To reduce conflict risks, industry experts encourage organizations to “over-communicate regularly” about return-to-work policies and the reasons behind these strategies.
Employees who want to keep their remote working privileges are pushing back, as employers start to reveal their post-pandemic visions for work. These protests may be indicative of broader worker resistance to returning to pre-pandemic practices. Employees believe they’ve demonstrated their ability to be productive in a remote setting – and that the arguments for wanting them back in the office don’t add up.
Because the COVID-19 crisis is still ongoing and the situation is evolving, companies must plan for re-entry in a smart, employee-centric, and long-term manner. Organizations can learn what is attainable and preferable in their future normal by facilitating an empathic, transparent, and fluid re-entry. It will be difficult to establish future working patterns that satisfy all parties. However, doing so will pay off for businesses.
Employee pushback is becoming more of a problem as organizations bring employees back in-house after a year of remote work, according to LaSalle Network’s 2021 Office Re-Entry Index report.
Acceleration of office re-entry plans
As per the latest index, 74 percent of respondents claimed they will be back in the workplace by fall this year. A poll taken at the company’s May Office Re-Entry Virtual Event indicated that one in five organizations had pushed forward their re-entry dates earlier than they originally intended.
Instead of bringing all staff back at the same time, some organizations are opting for a staggered reintegration schedule. When the first Office Re-Entry Index was released in March, 70 percent of respondents said they planned to phase employees back in, but that percentage has plummeted to 57 percent in the most recent index.
Hybrid work model
Many employees felt that work-from-home was here to stay after it was introduced, and some may have migrated as a result. This is partially due to how swiftly businesses throughout the world had to adapt – and some employers sent signs that the change could be permanent.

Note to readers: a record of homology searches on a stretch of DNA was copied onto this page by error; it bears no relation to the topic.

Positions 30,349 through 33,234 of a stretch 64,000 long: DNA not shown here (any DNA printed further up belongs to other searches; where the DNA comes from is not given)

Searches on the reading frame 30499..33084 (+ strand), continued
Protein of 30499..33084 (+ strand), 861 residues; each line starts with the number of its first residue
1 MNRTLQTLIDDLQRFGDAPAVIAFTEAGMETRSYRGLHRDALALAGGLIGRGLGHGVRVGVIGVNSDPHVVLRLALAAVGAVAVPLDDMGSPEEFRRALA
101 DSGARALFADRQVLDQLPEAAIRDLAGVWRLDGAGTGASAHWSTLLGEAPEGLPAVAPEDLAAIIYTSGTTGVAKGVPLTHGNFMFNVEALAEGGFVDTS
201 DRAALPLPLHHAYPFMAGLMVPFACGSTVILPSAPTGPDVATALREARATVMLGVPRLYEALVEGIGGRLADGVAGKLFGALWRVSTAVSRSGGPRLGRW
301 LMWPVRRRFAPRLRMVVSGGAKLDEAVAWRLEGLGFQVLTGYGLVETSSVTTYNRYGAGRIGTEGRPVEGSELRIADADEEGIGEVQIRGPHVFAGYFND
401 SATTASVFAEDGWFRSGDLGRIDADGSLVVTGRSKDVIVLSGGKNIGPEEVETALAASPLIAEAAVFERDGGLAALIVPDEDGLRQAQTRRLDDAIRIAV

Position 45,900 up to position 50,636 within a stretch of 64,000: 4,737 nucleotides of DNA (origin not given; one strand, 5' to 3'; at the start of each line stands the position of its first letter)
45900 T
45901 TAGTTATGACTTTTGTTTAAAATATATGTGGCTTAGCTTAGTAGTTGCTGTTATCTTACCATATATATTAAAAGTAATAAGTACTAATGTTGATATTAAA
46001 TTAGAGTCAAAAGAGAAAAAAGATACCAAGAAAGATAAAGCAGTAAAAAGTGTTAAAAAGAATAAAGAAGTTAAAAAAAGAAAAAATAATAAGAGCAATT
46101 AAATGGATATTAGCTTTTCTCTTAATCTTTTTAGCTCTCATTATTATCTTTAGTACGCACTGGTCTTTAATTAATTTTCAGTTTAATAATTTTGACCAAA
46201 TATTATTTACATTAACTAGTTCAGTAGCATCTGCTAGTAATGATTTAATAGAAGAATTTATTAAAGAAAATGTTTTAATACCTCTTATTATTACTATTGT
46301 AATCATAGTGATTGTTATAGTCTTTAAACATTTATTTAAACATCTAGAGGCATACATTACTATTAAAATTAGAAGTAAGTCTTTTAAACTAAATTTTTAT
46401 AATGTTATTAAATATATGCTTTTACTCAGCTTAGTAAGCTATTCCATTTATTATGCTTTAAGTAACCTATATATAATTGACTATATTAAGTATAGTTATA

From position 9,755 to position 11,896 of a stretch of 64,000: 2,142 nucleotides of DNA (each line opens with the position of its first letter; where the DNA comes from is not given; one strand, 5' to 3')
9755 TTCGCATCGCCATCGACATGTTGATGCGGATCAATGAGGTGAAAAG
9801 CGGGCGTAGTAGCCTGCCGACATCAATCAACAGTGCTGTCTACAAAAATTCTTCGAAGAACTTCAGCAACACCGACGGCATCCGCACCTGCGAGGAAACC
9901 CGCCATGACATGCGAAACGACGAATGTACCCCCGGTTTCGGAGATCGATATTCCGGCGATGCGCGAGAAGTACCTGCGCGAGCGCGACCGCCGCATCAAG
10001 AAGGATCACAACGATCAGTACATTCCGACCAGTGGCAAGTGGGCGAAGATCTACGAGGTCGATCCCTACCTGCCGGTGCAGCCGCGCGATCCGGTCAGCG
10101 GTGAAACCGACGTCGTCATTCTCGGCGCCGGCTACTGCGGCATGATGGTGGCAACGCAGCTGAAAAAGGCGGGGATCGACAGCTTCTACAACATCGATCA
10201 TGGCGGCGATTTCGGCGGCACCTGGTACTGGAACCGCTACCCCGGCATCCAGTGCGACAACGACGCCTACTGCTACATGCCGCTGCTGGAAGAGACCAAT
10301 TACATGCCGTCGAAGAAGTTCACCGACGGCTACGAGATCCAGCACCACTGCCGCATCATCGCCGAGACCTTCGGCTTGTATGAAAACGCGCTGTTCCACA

With the impending return to work, several businesses are discussing a “hybrid” future that includes both remote and office work. However, some employers want people back in the office full-time or for longer periods of time – and more frequently – than they had planned for or expected.
Pushback against Office Re-Entry Plans
Conflicts emerging as a result of new company policies are a source of concern for employers. Companies should “over-communicate regularly” about office re-entry plans and the logic behind these efforts to reduce the risks of these confrontations. Employees’ fears can be alleviated when organizations explain their reasons and thought process.
It’s evident that not all employees are pleased to be called back to their workstations. Employees believe they’ve proven they can succeed in remote work after making the abrupt and, in many cases, stressful move to it at the onset of the pandemic.
Rather than making judgments from the top down, companies can benefit from more discussions and transparency as they figure out what post-pandemic work will entail. Employees have welcomed flexibility and autonomy in the last 15 months and will be hesitant to give it up.